Julius Caesar

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Julius Caesar enters Rome on the Feast of Lupercal as a hero beloved by the populace. He has triumphed first over the Gauls, then over the army of Pompey. When the senators see the reaction—including Mark Antony attempting three times to crown him as a king—some take this as a threat to Rome. Cassius in particular has serious misgivings about Caesar's ambition. However, the popularity that Julius Caesar enjoys makes any plot against him particularly difficult. To offset Caesar's support base, Cassius makes overtures to Marcus Brutus, a nobleman known for his integrity and idealism; if Brutus were to support it, a conspiracy would seem more palatable to the citizens of Rome. Brutus is also a close friend of Caesar, which adds to the moral dilemma presented in the play.

As a metaphor for the coming action, a great storm besets Rome. Brutus ponders his course of action, realizing that the conspiracy may well have to contemplate assassination. Eventually, with the prodding of Cassius and others, Brutus comes to rationalize such an act as necessary for a greater good. However, Brutus dissuades the conspirators from slaying Antony with him. Caesar, already warned by a soothsayer and Calphurnia, his wife, ignores all advice to the contrary and pays a visit to the Senate. There he is stabbed to death by Brutus, Cassius, and the rest.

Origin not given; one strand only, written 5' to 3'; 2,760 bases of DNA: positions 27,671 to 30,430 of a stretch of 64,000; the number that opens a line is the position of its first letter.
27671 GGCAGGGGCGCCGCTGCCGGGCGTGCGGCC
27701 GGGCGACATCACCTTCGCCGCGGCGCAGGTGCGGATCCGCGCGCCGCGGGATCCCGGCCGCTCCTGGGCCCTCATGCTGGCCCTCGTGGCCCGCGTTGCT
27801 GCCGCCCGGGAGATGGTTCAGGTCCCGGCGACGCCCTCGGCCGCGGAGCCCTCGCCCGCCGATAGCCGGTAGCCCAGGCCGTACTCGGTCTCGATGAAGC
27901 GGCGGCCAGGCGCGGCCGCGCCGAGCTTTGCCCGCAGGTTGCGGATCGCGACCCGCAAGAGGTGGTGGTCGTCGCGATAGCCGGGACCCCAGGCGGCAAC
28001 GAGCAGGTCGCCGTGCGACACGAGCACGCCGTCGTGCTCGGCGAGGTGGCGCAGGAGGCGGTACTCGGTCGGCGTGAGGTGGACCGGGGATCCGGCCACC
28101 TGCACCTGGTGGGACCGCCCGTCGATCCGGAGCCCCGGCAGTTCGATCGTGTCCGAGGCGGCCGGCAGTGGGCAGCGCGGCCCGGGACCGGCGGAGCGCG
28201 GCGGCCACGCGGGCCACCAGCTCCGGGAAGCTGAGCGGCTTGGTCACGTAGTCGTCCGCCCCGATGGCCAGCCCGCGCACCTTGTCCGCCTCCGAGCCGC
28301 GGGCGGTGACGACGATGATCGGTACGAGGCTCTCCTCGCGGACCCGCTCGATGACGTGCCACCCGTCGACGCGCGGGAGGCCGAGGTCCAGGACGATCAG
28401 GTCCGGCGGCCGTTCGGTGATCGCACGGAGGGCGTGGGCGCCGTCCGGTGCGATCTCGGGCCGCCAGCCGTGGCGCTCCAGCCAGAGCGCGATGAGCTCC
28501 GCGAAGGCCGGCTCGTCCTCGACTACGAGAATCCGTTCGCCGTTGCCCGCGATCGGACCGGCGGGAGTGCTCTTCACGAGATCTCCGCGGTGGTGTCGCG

Mark Antony strikes a truce with the conspirators, asking to accompany Caesar's body and speak at his funeral. Brutus agrees, and at the funeral delivers a stirring oratory that explains the reasoning for the assassination. Antony follows with the well-known "Friends, Romans, and countrymen" soliloquy, and through his masterful use of irony stirs the crowd—which to this point had been solidly behind the conspirators—to call for the blood of Cassius, Brutus, and anyone else associated with Caesar's death.

Antony then plots with Octavius (nephew to Julius Caesar) and Lepidus to wrest control of Rome by force of arms. Their ruthlessness exterminates many of the original conspirators, as well as other perceived enemies. Meanwhile, Brutus and Cassius raise armies against them. In a final battle, Brutus initially has success against the forces of Octavius; however, Cassius falls on his own sword when beset by Antony's army. Faced with both Antony and Octavius, Brutus's army is defeated, and Brutus takes his own life rather than be taken captive. Upon discovering the body, Antony laments the tragic fall of Brutus, calling him the noblest of them all.

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